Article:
Partial index build started.
13:27:03 WARNING: Not enough temp space for parallel index build.
Space required = 110566014 pages; space available = 8385216 pages.
Partial index build started.
13:47:56 Session Insufficient space in temporary dbspaces:
Creating the temporary table in the root dbspace,
Temporary table size is 17632 pages.

Nearly four hours after it began at 14:27:41 my index build fails with:

212: Cannot add index.
179: ISAM error: no free disk space for sort

Harumph.

I guess there are two annoying things about this:

  1. The support article is only right if your largest fragment will not require more space than is available.
  2. The failure could have been foreseen at the beginning by looking at row counts.

Anyway, I hope this helps. If I get time I will do some more testing on this to confirm some of the assumptions I have made in writing this article. Feedback is welcome as ever (via https://informixdba.wordpress.com for those of you reading this on PlanetIDS)!


Experience with Auto Update Statistics (AUS)

Introduction

This is based on my previous blog post, Working with auto update statistics which I’ve expanded and significantly improved. I presented this at the Informix International User Group Conference 2015.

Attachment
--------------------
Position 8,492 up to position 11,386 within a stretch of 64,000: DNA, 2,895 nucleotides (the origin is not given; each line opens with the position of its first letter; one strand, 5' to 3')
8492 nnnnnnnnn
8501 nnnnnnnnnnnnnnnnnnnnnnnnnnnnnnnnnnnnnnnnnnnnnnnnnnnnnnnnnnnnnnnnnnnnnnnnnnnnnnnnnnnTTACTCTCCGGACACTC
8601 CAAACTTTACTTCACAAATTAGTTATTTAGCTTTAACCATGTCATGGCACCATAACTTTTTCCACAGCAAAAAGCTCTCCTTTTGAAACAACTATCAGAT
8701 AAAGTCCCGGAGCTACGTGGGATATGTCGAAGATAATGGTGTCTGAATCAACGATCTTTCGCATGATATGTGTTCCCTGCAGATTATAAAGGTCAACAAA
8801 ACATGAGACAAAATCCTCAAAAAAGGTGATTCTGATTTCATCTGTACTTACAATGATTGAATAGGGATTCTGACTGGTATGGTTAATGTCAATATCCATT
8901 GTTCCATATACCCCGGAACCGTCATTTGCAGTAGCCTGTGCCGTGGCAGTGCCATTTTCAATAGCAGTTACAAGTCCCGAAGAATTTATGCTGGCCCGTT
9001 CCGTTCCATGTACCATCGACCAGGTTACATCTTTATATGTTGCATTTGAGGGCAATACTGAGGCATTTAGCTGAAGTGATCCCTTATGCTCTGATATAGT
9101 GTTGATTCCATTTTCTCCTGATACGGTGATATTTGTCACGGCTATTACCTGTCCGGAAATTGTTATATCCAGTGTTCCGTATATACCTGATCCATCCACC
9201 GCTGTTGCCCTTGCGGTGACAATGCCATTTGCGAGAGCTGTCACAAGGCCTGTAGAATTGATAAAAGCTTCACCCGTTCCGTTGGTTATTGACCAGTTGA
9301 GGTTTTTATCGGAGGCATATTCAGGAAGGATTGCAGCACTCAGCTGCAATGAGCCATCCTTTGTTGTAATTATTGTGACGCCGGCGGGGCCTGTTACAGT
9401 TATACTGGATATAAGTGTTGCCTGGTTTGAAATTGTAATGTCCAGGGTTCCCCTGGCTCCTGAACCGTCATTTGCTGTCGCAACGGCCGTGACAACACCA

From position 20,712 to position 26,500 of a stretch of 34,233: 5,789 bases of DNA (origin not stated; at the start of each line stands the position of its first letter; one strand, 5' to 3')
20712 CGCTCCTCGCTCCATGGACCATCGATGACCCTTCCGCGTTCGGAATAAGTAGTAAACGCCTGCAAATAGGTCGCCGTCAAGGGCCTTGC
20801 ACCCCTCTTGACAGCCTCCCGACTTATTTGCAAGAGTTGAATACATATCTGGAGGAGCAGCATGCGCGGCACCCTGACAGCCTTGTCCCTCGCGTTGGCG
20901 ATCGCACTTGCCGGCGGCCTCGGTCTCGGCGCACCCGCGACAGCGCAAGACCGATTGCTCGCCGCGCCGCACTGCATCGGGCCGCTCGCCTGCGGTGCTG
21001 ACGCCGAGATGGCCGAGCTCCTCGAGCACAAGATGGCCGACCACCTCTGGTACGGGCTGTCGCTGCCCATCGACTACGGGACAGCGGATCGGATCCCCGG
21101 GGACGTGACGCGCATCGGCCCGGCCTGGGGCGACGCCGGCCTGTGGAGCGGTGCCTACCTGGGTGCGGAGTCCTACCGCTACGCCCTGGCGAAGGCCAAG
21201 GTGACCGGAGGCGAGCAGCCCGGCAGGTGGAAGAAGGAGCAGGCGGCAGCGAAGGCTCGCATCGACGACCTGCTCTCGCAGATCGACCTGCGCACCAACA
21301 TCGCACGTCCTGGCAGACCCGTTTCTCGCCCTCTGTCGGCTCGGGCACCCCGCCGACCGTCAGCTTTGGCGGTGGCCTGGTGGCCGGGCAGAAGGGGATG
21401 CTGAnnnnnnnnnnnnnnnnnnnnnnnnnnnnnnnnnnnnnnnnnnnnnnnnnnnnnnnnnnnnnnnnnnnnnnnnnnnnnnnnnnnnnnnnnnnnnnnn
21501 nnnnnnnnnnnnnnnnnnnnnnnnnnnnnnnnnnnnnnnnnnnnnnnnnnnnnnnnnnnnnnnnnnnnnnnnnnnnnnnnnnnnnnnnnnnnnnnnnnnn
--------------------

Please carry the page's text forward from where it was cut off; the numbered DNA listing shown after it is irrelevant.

Let’s start at the beginning. Why do we run UPDATE STATISTICS at all? When we write an SQL query and send it to the database engine to execute, there may be several ways that the engine can run the query. For example if there are two tables the engine can start with the first table and join the second to it or begin with the second and join the first. There may be also two filter conditions, one of which may very specific and pick out only a few rows; the other may be very general. It should be apparent that some ways are more efficient than others, sometimes by several orders of magnitude.

Informix uses a cost-based optimizer to determine how to run queries. This relies on metadata to provide information about how large tables are, how many distinct values there are and other information about your data. We call these pieces of information statistics and if we also have a histogram of a column showing the abundance of specific values or ranges we call this a distribution.

The optimizer looks at possible query plans and chooses the one with the lowest costs assigned to it, according to the statistics and distributions. This may or may not be the best plan possible; if not you may see poor performance. Inaccurate cost predictions could be because your statistics are inadequate or out of date.

Maintaining the statistics and distributions is a key DBA responsibility.

What statistics and distributions should you maintain? The purpose is to ensure the optimizer selects the most efficient query plan for your queries.